Black Jews feel ‘alienated’ by Orthodox whites after anti-Semitic attacks
When Raphael Fulcher heard about the Dec. 28 Hanukkah machete attack, in which five Orthodox Jewish men were allegedly stabbed by a black assailant — at a rabbi’s home just five blocks away from Fulcher’s Monsey home — he was shocked. And, as a black Orthodox Jew, he also braced himself for blowback.
Now, even just walking into his local kosher bagel shop, neighbors with whom Fulcher has so much in common are rattled by his presence.
“My brothers are afraid of me — that shouldn’t be. It’s a fear on a whole other level,” he told The Post. “You see it. You feel the tension.”
Last week at a Walmart, an Orthodox man accidentally bumped into the 32-year-old, whose parents converted to Judaism before he was born. “He had fear in his eyes — he was terrified of what I might do,” said Fulcher, whose winter hat and coat concealed his yarmulke and tzitzit, the knotted fringes worn as a sign of religious observance.
With the recent spike in hate crimes in New York City — anti-Semitic ones were up 60 percent in 2019, according to the NYPD — Jews are on edge. And after a deadly December attack in Jersey City, in which a black couple shot up a kosher market, and several recent local assaults against Hasidic and Orthodox Jews allegedly perpetrated by African Americans, it’s a particularly stressful time for Jews of color navigating dual identities and, some say, experiencing discrimination within their own religious communities.
According to a research paper on population released last year by Stanford professors,“ Jews of color represent at least 12-15 percent of American Jews.”
“Black Jewish friends are sad they can’t mourn with fellow Jews without being [verbally] attacked by [them],” said black rabbi Shais Rishon, 37, who spoke at the Jewish unity rally in the city last weekend. “It’s frustrating when you’re trying to process a trauma in the Jewish community, and you’re being inundated with racial tirades — in some cases, personal.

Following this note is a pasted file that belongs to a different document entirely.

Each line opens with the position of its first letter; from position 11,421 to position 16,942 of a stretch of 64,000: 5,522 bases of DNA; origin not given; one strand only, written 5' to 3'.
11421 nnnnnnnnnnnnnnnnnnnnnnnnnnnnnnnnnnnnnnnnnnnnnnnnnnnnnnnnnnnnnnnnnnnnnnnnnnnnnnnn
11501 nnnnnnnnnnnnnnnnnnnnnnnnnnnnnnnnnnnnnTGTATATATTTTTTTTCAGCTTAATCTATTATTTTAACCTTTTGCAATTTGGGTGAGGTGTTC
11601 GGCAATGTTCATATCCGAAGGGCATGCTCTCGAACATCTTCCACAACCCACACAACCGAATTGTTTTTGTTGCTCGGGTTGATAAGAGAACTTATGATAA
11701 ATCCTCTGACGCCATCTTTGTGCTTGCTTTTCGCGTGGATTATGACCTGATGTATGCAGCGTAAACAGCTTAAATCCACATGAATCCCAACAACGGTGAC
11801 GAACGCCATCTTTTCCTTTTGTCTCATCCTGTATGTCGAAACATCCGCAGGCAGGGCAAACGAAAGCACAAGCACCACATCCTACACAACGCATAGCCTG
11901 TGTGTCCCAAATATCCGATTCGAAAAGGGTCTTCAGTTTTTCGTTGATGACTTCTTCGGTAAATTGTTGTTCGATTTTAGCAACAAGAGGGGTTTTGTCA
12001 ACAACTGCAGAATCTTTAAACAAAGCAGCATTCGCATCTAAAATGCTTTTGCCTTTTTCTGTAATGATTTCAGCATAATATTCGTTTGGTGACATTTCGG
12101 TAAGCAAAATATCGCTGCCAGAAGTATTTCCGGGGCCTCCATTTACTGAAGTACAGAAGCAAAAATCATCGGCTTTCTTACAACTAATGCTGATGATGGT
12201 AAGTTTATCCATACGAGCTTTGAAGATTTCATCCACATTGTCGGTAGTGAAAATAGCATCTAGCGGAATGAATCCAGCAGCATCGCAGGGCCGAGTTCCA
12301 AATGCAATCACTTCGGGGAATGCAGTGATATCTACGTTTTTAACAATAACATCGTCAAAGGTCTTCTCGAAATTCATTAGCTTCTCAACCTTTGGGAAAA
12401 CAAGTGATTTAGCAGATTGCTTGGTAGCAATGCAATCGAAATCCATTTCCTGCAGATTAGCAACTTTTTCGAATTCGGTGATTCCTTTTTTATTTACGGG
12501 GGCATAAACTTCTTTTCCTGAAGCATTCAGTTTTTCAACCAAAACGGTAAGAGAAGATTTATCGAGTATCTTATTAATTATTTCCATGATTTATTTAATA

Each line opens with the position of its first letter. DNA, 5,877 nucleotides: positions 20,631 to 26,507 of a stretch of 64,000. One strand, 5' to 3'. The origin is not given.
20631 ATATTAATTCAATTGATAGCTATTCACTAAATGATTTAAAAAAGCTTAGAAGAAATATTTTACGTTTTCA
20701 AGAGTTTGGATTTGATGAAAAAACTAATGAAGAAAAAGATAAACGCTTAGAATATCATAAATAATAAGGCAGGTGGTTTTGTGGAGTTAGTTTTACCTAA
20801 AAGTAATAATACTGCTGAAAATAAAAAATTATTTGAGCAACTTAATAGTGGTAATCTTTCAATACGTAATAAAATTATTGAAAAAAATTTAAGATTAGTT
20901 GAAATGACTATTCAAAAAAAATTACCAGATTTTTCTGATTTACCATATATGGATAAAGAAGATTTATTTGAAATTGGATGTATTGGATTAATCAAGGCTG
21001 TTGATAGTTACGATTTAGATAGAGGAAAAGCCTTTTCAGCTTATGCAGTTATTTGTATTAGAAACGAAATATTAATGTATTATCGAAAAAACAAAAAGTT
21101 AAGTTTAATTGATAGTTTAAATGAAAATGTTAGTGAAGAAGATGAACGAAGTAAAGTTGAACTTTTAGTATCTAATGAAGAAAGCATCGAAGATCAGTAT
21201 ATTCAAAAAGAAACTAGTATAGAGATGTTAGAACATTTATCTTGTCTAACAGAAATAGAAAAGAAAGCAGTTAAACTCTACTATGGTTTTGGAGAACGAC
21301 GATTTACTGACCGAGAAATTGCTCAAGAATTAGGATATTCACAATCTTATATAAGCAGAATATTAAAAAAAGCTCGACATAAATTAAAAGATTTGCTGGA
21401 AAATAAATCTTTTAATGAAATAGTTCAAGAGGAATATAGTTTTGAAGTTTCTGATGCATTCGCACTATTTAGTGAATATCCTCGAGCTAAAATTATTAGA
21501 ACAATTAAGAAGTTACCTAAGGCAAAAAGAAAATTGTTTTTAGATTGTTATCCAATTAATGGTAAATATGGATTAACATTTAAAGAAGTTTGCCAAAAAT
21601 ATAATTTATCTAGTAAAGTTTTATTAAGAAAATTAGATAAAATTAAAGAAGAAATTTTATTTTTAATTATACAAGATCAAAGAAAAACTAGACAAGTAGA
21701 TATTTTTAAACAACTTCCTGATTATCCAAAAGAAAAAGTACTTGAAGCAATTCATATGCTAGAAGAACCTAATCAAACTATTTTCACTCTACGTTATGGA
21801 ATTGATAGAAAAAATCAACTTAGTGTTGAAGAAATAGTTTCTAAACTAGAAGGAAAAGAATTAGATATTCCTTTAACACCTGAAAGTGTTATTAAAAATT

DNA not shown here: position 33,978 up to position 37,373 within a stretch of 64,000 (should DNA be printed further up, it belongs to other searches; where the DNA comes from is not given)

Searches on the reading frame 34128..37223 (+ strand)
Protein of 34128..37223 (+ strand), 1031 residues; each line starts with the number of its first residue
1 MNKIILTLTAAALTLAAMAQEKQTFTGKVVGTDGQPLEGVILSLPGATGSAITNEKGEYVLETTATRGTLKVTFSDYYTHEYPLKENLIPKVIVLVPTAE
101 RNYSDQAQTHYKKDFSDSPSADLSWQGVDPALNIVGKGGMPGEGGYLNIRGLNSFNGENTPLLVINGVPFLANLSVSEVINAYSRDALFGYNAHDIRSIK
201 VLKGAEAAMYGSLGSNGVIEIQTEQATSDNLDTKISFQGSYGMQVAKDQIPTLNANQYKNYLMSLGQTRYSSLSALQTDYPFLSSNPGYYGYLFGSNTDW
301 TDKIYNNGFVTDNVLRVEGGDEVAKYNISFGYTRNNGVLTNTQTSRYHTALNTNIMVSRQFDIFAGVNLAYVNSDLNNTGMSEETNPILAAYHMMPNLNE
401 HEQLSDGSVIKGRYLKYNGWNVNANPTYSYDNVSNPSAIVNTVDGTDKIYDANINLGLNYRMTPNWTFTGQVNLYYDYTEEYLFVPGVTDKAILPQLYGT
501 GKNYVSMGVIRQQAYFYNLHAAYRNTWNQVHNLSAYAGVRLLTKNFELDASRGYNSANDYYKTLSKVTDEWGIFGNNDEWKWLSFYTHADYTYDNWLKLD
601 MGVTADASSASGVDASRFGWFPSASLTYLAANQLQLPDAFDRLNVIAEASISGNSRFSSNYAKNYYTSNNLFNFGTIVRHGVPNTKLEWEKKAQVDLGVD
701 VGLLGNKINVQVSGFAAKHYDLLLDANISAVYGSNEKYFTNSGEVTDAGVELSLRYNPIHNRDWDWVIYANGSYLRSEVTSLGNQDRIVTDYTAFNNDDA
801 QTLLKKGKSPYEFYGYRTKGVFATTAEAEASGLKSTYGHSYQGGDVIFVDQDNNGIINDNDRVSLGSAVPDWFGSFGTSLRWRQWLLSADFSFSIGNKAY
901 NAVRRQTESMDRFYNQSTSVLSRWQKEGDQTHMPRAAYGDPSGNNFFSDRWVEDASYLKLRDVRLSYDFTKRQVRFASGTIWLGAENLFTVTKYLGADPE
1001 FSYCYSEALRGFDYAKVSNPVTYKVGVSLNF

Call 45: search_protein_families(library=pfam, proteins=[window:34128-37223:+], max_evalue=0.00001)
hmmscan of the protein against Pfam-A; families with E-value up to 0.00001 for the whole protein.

“I feel like I have to defend both communities,” added Rishon, who is also known as MaNishtana. “Being outwardly Jewish doesn’t make us bulletproof. Some of us can’t even get into a synagogue we haven’t [visited] before.”
His website bio reads: “100% Black. 100% Jewish. 0% safe.”
Yitz Jordan is raising money to open a Jewish Community Center for Jews of color in Brooklyn next month. The Bushwick resident, who is 42 and officially converted 20 years ago, said he knows of other black Jews who are considering leaving the community due to feelings of detachment and discrimination.
Now, some religious leaders say, it’s up to the white Jewish community to take a supportive stand.
“Not only should a Jew of color not have to feel defensive, the Jewish community should make them feel proud,” said Levi Welton, who is white and an Orthodox rabbi at the Lincoln Park Jewish Center in Yonkers. “Someone who cares about Torah not only should make someone feel accepted, but [know] you are the people, not just part of the people, with everything you bring to the table.”
Tania Lazarre, who is black and in the process of formally converting from being a non-Jew to Judaism, said the suspicion is “frustrating.”
After moving from Paris to the Upper West Side last year, the 24-year-old began visiting an area shul. Last week, the rabbi wanted to talk to her.
“This never happened before,” she told The Post. “He said, ‘I just want to know what your intentions are, what you enjoy about the community.’”
She believes it is related to a heightened sense fear in the community.
“I never had to prove myself before,” said Lazarre of her Jewish faith. “It’s very hard now, when you go to shul [and] fear that people think you don’t have good intentions.”
Still, she said of the rabbi’s cautious curiosity: “I totally understand.”
Lazarre added that, when it comes to hate crimes, she is just as fearful as any other Jewish person.
“I usually do my prayers in public on the subway, but I won’t do it anymore. I’m afraid someone will attack me,” she said. “If it’s a crazy person, they don’t care if you’re black or [white], as long as you’re Jewish.”